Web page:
The name GOTTS is often mistranscribed as GOTT, and it has been suggested that they are related by FanUK. Here is the history of the GOTT name.
There appear to be two or three areas where the surname GOTT originates. One area is in Holbeach, Lincolnshire, which is just over the Norfolk border around the Wash. It is possible that these GOTTs are linked to the Norfolk GOTTSes, all of whom may have arrived through earlier invasion/settling of AngloSaxons from Europe or Danes/Vikings. When you examine the 1400-1600 records, the use of an ‘s’ varies widely. I have seen one lease in 1633 for “Thomas Gotte of Grays Inn” where twice the name has an ‘s’, and twice without it. It appears that this Thomas is a GOTTES when checking the families, and this is far from an isolated case.
Separately there are early GOTTs in Yorkshire (pre 1600), and again these could be through the Danes & Viking invasions. I am not aware of any direct link between Yorkshire and Norfolk GOTTs.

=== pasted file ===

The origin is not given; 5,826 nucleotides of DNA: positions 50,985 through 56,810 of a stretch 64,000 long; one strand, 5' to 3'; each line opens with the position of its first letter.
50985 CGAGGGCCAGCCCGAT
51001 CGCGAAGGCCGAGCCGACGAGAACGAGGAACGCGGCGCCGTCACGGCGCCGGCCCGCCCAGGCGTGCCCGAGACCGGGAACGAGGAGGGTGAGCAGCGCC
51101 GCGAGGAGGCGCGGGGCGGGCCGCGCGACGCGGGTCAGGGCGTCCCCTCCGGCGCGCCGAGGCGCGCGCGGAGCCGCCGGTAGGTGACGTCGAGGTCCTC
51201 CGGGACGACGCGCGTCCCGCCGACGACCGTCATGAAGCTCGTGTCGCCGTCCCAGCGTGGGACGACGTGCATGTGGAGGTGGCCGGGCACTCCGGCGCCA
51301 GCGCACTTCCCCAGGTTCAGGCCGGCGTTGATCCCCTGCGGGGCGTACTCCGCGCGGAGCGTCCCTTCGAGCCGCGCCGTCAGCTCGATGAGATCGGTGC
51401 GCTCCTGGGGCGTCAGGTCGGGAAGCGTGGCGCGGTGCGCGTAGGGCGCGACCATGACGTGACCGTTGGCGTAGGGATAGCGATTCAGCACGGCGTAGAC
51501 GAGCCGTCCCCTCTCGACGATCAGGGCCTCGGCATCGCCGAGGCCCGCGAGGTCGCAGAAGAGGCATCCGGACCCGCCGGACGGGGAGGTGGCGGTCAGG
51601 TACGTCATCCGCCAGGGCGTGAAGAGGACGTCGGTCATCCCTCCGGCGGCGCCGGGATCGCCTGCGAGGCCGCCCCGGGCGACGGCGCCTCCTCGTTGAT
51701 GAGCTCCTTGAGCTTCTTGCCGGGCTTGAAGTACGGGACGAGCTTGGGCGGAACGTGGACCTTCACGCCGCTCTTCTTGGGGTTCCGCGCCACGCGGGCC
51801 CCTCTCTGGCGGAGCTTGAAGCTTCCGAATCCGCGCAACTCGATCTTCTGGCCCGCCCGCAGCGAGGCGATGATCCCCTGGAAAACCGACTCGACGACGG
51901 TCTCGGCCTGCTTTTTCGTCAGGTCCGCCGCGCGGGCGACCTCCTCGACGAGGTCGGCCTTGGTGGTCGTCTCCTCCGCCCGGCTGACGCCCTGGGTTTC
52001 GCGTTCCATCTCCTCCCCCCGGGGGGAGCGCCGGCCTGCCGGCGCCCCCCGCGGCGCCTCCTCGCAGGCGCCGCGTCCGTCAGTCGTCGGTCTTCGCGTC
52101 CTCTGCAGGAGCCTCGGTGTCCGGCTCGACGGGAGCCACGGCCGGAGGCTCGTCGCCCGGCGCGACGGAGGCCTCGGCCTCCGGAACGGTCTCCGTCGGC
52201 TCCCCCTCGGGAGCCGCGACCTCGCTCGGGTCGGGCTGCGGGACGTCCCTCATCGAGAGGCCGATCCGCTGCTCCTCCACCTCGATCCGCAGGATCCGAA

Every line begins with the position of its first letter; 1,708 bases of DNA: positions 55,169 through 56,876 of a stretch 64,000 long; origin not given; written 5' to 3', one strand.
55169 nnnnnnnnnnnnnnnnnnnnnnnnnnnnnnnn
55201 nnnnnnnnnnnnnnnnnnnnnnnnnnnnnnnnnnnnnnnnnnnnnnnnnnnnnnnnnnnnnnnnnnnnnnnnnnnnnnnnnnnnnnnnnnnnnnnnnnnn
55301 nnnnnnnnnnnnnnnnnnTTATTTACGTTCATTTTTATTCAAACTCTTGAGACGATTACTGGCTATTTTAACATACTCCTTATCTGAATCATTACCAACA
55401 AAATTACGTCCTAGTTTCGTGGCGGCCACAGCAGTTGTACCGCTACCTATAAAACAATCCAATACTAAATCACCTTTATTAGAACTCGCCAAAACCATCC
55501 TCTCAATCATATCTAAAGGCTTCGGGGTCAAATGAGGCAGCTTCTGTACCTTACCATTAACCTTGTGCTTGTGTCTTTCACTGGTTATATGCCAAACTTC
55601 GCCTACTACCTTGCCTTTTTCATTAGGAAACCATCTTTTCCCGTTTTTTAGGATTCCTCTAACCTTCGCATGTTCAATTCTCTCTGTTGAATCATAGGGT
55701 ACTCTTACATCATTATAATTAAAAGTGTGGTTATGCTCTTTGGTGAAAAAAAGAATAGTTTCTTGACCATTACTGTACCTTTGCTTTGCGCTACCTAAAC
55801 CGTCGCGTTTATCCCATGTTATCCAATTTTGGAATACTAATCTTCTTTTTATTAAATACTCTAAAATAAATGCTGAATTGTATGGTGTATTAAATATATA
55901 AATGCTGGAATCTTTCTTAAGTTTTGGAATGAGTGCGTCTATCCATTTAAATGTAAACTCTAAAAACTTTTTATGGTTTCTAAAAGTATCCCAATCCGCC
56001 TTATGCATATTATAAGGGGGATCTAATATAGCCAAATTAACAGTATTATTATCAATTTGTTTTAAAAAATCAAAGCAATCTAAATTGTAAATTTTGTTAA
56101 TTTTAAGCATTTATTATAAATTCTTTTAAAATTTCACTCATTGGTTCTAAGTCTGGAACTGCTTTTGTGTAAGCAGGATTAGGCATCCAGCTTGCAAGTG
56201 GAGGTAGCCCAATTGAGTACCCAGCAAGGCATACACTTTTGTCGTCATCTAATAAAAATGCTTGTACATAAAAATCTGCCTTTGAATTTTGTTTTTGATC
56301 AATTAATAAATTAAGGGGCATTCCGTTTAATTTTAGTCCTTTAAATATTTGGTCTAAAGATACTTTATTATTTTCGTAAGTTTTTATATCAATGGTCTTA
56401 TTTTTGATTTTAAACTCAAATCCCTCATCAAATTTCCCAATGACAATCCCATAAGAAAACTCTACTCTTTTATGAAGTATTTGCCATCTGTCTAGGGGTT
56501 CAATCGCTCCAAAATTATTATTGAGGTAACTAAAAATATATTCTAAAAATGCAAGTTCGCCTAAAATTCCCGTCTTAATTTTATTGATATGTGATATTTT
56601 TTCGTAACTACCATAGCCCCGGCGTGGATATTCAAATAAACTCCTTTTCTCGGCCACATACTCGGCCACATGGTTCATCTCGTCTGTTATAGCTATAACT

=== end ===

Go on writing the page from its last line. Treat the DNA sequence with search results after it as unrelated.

Lastly, there is a prominent family in London and Sussex, originating from a Peter Gott in Therfield, Hertfordshire. His son Samuel moved to London, and Samuel’s son and grandson both became Members of Parliament, whose families owned a significant ironworks in Sussex as well as trading in Amsterdam and Leghorn. After the male heirs died out, the name and fortune was passed to a ‘kinsman’ Henry Thomas Greening who had been landscape gardener to the King, and eventually became Sir Henry Thomas Gott. The origins of this family stops at Peter at Therfield at present.
The main concentrations of the names in UK are shown below:
When you look at the Ellis Island records for New York, there are a number of Gotz from Germany included under Gotts, so in the US there is more scope for Gottses to be of Germanic origin.
There is a rumour of Gottses coming from Germany, and a marriage to a German princess, but I have found no evidence of it yet. (Feel free to send any if you have it!)